Revelation: “If this can happen to me, it can happen to anybody in this country.”
Contribution to the cause: So far mostly talk: an impassioned primer on criminal justice reform that calls for “killing the ‘Frankenstein Mass Incarceration Monster,’ ” and which his supporters sought to deliver to members of Congress; a statement in support of the SAFE Justice Act, a comprehensive criminal justice reform bill. Was placed in solitary confinement for eight weeks as a result of calling into a radio show last October to assert his innocence and advocate for reform.
Sue Ellen Allen
Before the fall: Worked as a jewelry designer. Her creations were carried in stores such as Saks Fifth Avenue and featured in Women’s Wear Daily. From the Phoenix New Times: “One of her signature pieces was a large, studded leopard she called Glamourpuss.”
Conviction: Facing an indictment for defrauding investors out of $1.1 million, Allen and her husband fled the country and spent years living under false names in Portugal. In 2002, sick with cancer, Allen turned herself in. (“With only two more chemo sessions to go, our cozy world, our three dogs and four cats, vegetable garden, fresh food and pillow-filled world collapsed,” she wrote in her memoir of prison life, The Slumber Party From Hell.)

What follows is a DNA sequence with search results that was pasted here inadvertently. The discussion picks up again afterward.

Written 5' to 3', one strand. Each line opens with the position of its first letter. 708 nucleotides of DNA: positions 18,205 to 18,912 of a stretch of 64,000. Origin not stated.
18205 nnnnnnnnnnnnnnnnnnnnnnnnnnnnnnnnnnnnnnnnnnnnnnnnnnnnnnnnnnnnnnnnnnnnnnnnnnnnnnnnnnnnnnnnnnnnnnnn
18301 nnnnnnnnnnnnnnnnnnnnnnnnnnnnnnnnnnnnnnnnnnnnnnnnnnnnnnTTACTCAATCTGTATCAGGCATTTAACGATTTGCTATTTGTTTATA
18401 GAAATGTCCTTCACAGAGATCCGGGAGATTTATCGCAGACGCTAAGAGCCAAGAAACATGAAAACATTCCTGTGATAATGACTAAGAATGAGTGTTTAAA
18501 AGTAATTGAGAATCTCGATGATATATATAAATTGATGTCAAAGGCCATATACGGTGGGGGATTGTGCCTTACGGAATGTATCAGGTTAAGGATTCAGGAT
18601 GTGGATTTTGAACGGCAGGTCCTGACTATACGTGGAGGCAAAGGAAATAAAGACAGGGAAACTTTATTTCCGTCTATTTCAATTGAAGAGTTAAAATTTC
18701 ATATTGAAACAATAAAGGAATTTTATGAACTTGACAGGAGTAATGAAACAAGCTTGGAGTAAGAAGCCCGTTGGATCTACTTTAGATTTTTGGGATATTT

Punishment: Spent just under seven years in the Perryville women’s prison in Arizona.
Revelation: “Most of the women who served time had to endure daily doses of humiliation,” Allen told Vice. “Repeatedly, staff members would tell the women that no one cared. Prison officials don’t want others to know what goes on in there, but prison life degrades people in ways that influence them forever.”
Contribution to the cause: After gaining her freedom in 2009, Allen founded the nonprofit Gina’s Team, named after a roommate she lived with in prison who died at 25 of leukemia. In Allen’s words, the organization brings “volunteer community leaders, speakers and educators into prisons to teach life skills subjects” and provides “inmates with much-needed tools for re-entry.”